Transcript for World Champion Boxer Champions Ukraine Opposition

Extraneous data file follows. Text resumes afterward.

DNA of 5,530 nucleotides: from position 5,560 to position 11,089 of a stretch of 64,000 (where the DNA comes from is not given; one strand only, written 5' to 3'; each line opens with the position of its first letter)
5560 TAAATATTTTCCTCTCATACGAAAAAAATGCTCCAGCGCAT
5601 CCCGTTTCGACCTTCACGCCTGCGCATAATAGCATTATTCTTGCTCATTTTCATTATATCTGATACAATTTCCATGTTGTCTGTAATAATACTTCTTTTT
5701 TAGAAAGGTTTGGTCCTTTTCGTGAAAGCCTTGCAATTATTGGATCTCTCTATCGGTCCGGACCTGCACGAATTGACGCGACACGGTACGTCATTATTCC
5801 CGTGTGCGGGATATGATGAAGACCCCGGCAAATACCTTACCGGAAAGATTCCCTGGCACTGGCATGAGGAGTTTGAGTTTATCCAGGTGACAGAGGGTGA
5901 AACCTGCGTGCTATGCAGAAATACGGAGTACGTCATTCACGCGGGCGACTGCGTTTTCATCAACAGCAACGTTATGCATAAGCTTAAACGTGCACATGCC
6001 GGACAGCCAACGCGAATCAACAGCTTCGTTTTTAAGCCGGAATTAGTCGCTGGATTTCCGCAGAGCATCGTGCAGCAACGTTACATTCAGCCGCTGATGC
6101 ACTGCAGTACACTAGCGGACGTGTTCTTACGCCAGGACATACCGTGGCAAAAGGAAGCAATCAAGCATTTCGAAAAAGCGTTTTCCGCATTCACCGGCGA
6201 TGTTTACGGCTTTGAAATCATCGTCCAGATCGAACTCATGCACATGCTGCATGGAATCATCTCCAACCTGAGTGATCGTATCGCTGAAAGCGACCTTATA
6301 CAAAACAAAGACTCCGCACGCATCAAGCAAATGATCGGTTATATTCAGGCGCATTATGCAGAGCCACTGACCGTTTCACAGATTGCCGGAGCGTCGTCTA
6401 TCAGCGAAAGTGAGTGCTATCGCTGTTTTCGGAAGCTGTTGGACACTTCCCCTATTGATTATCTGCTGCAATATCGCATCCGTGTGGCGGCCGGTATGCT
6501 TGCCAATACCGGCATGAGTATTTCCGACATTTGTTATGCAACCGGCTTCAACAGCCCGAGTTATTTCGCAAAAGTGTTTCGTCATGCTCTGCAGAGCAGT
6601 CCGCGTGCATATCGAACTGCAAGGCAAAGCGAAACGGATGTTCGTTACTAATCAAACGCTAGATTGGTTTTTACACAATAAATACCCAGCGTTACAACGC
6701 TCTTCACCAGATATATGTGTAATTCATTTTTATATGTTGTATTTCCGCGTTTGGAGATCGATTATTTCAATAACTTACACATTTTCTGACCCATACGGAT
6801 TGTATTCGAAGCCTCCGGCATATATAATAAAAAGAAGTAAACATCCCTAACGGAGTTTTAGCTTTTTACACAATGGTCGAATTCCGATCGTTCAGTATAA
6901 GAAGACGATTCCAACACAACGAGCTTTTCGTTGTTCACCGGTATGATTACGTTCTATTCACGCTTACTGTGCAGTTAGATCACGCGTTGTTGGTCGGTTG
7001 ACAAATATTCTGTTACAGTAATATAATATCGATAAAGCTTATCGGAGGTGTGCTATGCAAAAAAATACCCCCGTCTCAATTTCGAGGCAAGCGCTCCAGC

This is a special room. I'm Dan -- -- -- New York with a CBC news digital special report at the crossroads of Europe and Asia country divided in Ukraine today hundreds of thousands of protesters are continuing their rallies. Fighting police setting up barricades as they're pro western demonstrations. Some led by heavyweight boxing champ the Vitaly Klitschko demanding the president sign a trade deal with the European Union. And turn away from Russia. So with more from Kia here's BBC's Steve Rosenberg. And Kiev today they would displaying. Protestors took to the streets to paralyze that government. They set up road blocks of rubbish bins to stop officials getting to work. At government headquarters new tool was left on daunted. -- -- -- -- -- -- -- -- -- -- -- Protester is continuing to occupy -- -- square. That the bonding closer links with Europe -- that the Russian. Thousands of people spent the nineteen. And this is what the professors spend all night doing building barricades they took huge pieces of wood pink sheets of metal. A -- but the aura around him to stop the police moving -- to the square. -- today that would violent clashes between riot police and protestors. More than hundred people who reject. The opposition is demanding that president Yanukovych who -- the president has remained strangely quiet. But these demonstrators -- we. They're not surprised. That had nothing that I promote whenever people take to the streets helped president runs -- -- -- says. -- -- -- Not everyone in this country once -- links with the European Union. But these people believed that -- -- future -- east to the west and he plead their precedent the holding them back from Europe. Steve Rosenberg BBC news -- yet. To from one story I want to bring in -- idea who is joining us now from Moscow Kara thanks for being with us today. It seems a bit like a Cold War mindset east. Vs west still very much alive in Ukraine explained the economic divide that's going -- Yet there is -- -- of the Cold War mentality there but it's really between Europe. And Russia both -- seeing -- very much as a fight for its sphere of influence events in Eastern Europe in these former Soviet republics. -- in Ukraine it's actually very interesting half of the country the eastern half. Is ethnically Russian -- speak Russian their more aligned with that with with Russia. The western half some of those town used to be part of Poland the -- Roman Catholics and salute and in some of -- -- -- not. Russian orthodox it's a very much with Russia there's -- divine. Between -- I think you're seeing it play out here once -- want to side with your union the other more comfortable with Russia. So what in fact would -- deal with the EU. Have done for Ukraine and why it affected the president walk away from that. Right well the European Union was offering a trade deal with with for -- it would have been very lucrative one for them but it -- been something. They could -- a little while for them to see the economic relief Ukraine is suffering from -- -- economic problems right now. The president's reelection in 2015. Experts say is I was on that on trying to get reelected and with the Russians were offering with something that could give him more economically. Immediately. Just as important the questions were also all -- so severe penalties economic penalties sanctions over his head. We don't know exactly what they were booked one good example was just over the summer the -- stopped importing. Rush thank you crede hit these that was their biggest market was Russia for this candies. There's a huge economic blow to -- when they did that. And so the danger for Ukraine was that if they walked away from Russia it would have more economic problems the Russians could cut off gas and that would -- them even harder in the short term. So -- let me ask you this and because president Yanukovych is is kept a very close -- obviously with Russia. But what are what is prudent and other Russian leaders offering him is it more of an insensitive or more of the possibility of a threat then in trying to diminish any kind of ties with an EU. Well the Russia's UEU can't forget see these things and -- like you said Cold War terms that you really do see it. In -- way of spheres of influence in the old -- That sense they really did not want to see you create drift away towards Europe. It was the same with decay of Moldova which they had the Russians put sanctions on their wind industry. Try to get them to not sign -- trade deal they've -- and it did ended up signing that deal. But ukrainians that Ukraine was the big prize for the Russians they really did not want to see you create. Go towards. The European Union so in the past what Russia's -- pressure Ukrainian leaders is cut off -- to to the country there. The sole exporter -- or the majority exporter gas through Ukraine. So they hold a lot of leverage. And -- that was one thing that we're led to understand. -- one thing that they were threatening. So that would explain obviously the significance for the relationship to Ukraine but what about going the other way then what does Russia have to gain by maintaining that kind of close relationship. Well right now when Russell looks around its borders it sees. American allies to the south in Georgia for example when it looks to the east -- -- The European Union which is gone and added members it like Lithuania Estonia Latvia Romania Bulgaria all. All countries that were either parts of the Soviet or or or or aligned with the Soviet Union during the Cold War. And so they see this encroachment on what they still considered to be their sphere of influence and they don't wanna see -- increase. Ukraine is the biggest prize out there they don't want see that happen. What about we have seen this in these protests -- heavyweight boxing champ Vitaly Klitschko spotted on some of the front lines some things that some of these demonstrations. What is -- his role in all of this and it -- yet political aspirations. -- he is he still holds the belt for for a little while longer -- he's still has defended one more time I think before he says he's gonna retire. He is 888 lawmaker he's in the parliament. But he has. Has announced just a short while ago few few weeks ago in fact that he would like to run for president 2000 fifteens and he does have bigger political aspirations. And he has been front and center all these protests leading some of the demonstrations he's not the only one there are other leaders there. But he certainly put its name out there is somebody who is not afraid to challenge this president. Given what has been happening -- the intensity of the situation growing -- there have been some comparisons that have been made. To Ukraine's orange -- revolution. Back in 2004. And that was when Yanukovych was thrown out of office. I think cosmetic similarities or -- is actually history repeating. Yet it's actually very similar in a certain sense does for the state people. A lot of the same people -- those they get those western ukrainians the ones who are not traditionally aligned with Russia who out on the streets at that time. It is dead at that time there was a a -- -- -- -- fraudulent election that they were trying to recall that a coach -- on and so. It's a little different methods because they were trying to change they were try to rejected -- -- that it does happen they wanted to know and do what -- succeeded. In this case it's not exactly the -- because this new election right now what they do want they want Yanukovych to step down which is an even bigger step for him to take. But he get a salute those -- -- the people the ones who -- the rise towards Europe that are out of the streets. Aren't and as we shall wait to see how of that situation we'll continue to unfold in the coming days as those demonstrations continue care Roddy and Moscow -- back to -- time -- your insight we certainly appreciate that. We do have a complete report here on abcnews.com. For -- -- -- -- New York.